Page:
And that's when the tears come. 

Underneath my be-prepared-Betty persona is a terrified human who is doing her best to avoid the colossal cliff she is facing.  The real fear though doesn't come from worrying that I won't be able to make milk for my kid. I'm ok with formula if that's the way it goes. My real fear is much bigger. Behind my desires to put together a perfectly controlled road map of preparedness in my head - I'm actually just terrified of motherhood. And this surprises me. 

Because I know life with kids. I have four younger siblings. I have a step-son. I am surrounded by babies. I know how to rock them, and hold hem and feed them and play with them. Beyond that cliff and the waterfall that will carry me down it I can see the river on the horizon. I know what that part looks like. What's freaking me out is the descent, the landing, and the first little bit where you come out of the water, gasping for air, calm yourself, and continue to float down the river.

I've never cared for a newborn before. 

As we close up our meeting the consultant looks at me and she gives me her most important advice. She congratulates me on my preparedness and my attempts to be informed but reminds me that ultimately I must trust in myself as I jump off that cliff. I must trust that I will know. I must trust that I will make the best choices that I can in each moment as they come - with a little bit of help from the map and the tools, and a lot of help from my supports. 

And that is the most terrifying thing of all.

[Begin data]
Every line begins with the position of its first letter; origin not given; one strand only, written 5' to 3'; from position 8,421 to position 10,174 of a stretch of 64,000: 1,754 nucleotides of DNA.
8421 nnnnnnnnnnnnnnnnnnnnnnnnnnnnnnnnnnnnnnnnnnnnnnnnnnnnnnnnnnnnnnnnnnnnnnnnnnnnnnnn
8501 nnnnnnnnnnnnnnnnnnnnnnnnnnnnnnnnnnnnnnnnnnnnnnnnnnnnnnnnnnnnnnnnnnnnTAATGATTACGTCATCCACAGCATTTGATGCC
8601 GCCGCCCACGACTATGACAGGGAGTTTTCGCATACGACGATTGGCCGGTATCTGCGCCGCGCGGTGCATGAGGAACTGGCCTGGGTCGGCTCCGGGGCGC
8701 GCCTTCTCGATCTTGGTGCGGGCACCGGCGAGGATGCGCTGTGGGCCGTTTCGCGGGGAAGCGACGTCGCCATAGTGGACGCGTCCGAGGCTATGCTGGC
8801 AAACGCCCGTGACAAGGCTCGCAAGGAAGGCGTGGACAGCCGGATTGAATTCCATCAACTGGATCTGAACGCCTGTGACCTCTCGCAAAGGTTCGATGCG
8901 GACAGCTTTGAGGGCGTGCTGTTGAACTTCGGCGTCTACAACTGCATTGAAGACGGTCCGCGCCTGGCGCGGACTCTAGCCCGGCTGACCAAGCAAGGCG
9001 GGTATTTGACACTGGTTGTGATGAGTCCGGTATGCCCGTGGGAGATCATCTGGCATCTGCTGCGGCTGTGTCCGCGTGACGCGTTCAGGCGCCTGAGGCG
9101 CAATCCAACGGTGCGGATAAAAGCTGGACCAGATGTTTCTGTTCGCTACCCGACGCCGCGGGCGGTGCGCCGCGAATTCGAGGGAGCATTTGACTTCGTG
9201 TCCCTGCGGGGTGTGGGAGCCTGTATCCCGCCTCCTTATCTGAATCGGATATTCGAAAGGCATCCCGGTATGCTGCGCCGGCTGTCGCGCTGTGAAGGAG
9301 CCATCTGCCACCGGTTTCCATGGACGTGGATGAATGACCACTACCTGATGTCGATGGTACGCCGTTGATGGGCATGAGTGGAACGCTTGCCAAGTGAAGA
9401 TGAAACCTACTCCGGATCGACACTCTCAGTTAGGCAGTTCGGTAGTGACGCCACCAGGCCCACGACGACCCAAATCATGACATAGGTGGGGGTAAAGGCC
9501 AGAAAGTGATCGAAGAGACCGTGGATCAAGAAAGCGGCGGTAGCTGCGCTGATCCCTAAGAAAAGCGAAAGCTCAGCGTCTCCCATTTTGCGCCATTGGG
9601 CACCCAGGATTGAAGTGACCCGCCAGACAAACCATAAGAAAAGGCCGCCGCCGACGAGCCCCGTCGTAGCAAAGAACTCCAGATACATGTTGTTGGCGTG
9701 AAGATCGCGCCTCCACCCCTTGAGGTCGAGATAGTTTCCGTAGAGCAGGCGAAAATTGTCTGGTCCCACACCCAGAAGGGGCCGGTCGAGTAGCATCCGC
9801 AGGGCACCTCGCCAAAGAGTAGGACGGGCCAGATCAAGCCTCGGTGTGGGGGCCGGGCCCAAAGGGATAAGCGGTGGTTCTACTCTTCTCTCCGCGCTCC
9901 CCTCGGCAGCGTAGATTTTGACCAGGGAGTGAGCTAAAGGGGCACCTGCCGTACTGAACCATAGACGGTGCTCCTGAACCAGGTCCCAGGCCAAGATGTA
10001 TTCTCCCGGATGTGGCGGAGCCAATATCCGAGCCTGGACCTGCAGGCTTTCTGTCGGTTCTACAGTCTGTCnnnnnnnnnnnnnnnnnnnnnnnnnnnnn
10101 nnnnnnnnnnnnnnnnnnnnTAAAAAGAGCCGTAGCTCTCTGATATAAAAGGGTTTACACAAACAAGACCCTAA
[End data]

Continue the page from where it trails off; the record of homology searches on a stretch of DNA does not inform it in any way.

Learning to live with uncertainty and change IS learning to live. 

Motherhood is a hell of a teacher. 


 - The Happy V 

A Coach in your Corner - for Your Sex Life?

A Coach in Your Corner - For Your Sex Life?

When we think of the word coach we often imagine sports. Coaches are people who teach us the skills needed to win the game. They don't just teach us technique, they help us to learn to handle pressure and failure, to set goals and crush them, to develop a winning mindset and to grow and develop in our sport. A great coach helps us to connect with our inner strength and cheerleads from the sidelines as we empower ourselves to put it all together to reach our goals. 

A sex coach is a sexuality expert, champion and cheerleader who can help you master new skills and tools and shift your perspective for better sex, stronger relationships and ultimately, a more vibrant and fulfilling life. 

"My sex life is pretty decent," you might be thinking - "why would need a sex life champion and isn't that kinda weird"? 

I hear ya - and when I first started exploring this world I might have thought the same. So - two big thoughts I want to offer you. 

1) Sex is a skill

If you are, like me, still working on your culinary skills, why in the world would you expect yourself to be a sexpert. 

Sex is a skill - like cooking. No one is born a red seal chef. We have to develop an interest and appetite for food, try new recipes, flail horribly and get better, learn to use different kinds of equipment and eventually develop a comfort level with our skills to bring flair, and fun, and play to our practice.

Our sex lives are exactly the same. And yet because of all the shame and taboo in our cultures about sex we let people fend for themselves and learn how to be rockstar lovers from porn, pop culture films and flailing around in the dark with each other. 

Bottom line - many of us are out there struggling with mediocre sex lives (with a deep sense that there could be more) and flailing in our relationships without the skills to make them strong. Because nobody ever taught us.